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MUSEUMS

COLOMBO MUSEUM

The Colombo Museum as it was called at the beginning was established on 1st January 1877. It founder was Sir William Henry Gregory, the British Governor of Ceylon (Sri Lanka) at the time.

The Royal Asiatic Society (CB) was instrumental in bringing to the notice of Gregory on his appointment as Governor in 1872 the need for a public museum with much difficulty the approval of the legislative council was obtained within a year. The Architect of the Public Works Department, J.G. Smither was able to prepare the plans for new structure on Italian architectural style. The construction was completed in 1876 and the Museum commenced it functions in the following year.

The Authorities of the museum took various steps to display the cultural and natural heritage of the country for this purpose.

With the development of the museum to international level, it earned the status of a national museum during the period of Dr. P. E. P. Deraniyagala. He was able to open up branch museums in Jaffna, Kandy and Ratnapura and a full - fledged Department of National Museums was established in 1942 under the act No. 31. The extension of the number of branch museums has now increased to nine and in addition a school science programme and a mobile museum service are also in operation.

This process has further been improved by the arrangement of the galleries of the ground floor in a historical sequence and those of the upper galleries on a thematic basis.

KANDY MUSEUM

The National Museum of Kandy in Kandy, Sri Lanka is located next to the Temple of the Tooth in part of the former Royal Palace of Kandy. The primary exhibits are housed in the Palle Vahala building, which was the former home of the King's harem. A secondary exhibition is located in the main palace building. The museum is maintained by the Department of National Museums.

The Palle Vahala (lower palace) or Meda Vahala (middle palace) was constructed during the Sri Vickrama Rajasingha era and was used as the quarters of the queens of King of Kandy. This building has been built according to the architectural features of Kandy period. It was used as a depository for historical artifacts made by the Kandy Art Association which was established in 1832 and artisans of Matale. The museum was opened to the public in 1942.

The museum has over 5,000 artifacts on display consist of weapons, jewelry, tools and other artifacts from the Kandian era (17-19th Century) and post British Colonial era, including a copy of the 1815 agreement that handed over the Kandyan provinces to the British. In the grounds of the museum is a statue of Sir Henry Ward a former Governor of Ceylon (1855–1860), which was originally located in front of the Queen's Hotel.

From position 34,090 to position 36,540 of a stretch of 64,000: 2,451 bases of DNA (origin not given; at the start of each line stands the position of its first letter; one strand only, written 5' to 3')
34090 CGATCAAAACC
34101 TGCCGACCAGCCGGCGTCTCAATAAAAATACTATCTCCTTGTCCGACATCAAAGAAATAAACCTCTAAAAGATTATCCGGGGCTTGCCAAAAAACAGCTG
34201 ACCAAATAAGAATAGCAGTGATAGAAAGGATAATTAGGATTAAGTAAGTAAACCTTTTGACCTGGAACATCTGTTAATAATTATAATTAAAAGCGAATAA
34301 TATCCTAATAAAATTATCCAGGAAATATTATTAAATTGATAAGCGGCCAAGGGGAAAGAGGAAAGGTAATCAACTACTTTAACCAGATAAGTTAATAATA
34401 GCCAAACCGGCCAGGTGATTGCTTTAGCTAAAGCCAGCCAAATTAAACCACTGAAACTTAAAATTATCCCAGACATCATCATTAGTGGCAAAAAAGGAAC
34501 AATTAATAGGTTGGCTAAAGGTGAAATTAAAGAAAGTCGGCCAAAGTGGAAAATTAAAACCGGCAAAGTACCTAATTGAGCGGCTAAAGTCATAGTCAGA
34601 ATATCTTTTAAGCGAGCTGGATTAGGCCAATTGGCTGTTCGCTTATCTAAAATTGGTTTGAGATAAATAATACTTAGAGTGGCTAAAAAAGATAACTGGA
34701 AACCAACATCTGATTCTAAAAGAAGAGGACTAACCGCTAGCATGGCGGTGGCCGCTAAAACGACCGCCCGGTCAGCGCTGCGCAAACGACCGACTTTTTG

GALLE MUSEUM

The National Museum of Galle (Galle National Museum) is one of the national museums of Sri Lanka. It is located in the oldest remaining Dutch building in the Galle fort, Galle, a single storey colonnaded Dutch building built in 1656 as the commissariat store for the Dutch garrison at the fort. It subsequently served as a billiards room for the adjoining New Oriental Hotel (now the Amangalla Hotel). The building was renovated by the Department of National Museums and opened on 31 March 1986.

The museum houses a limited collection of exhibits from the Portuguese, Dutch and British periods. It has three main galleries, the first contains collections relating to the area's cottage industries, primarily turtle shell jewellery manufacturing, Beeralu lace weaving and traditional wooden mask carving. The second contains a collection of Dutch period furniture and weaponry. The final gallery, the 'Sri Lanka China Friendship Gallery', was opened on 10 September 2013. It is dedicated to the historical and archeological evidence of trade relations between China and Sri Lanka, with displays on the Chinese Buddhist monk Faxian (337 – c. 422 CE) and the 14th Century Fleet Admiral Zheng He (1371 – 1433).

MARTIN WICKRAMASINGHE MUSEUM

The house in which Martin Wickramasinghe was born has inspired the Martin Wickramasinghe Trust to established a Folk Museum Complex, surrounded by a restored ecosystem planted with hundreds of varieties of indigenous trees and shrubs in which bird life abounds. The house and the surroundings brings to life a little part of the Koggala which is so vividly depicted in Wickramasinghe’s writings.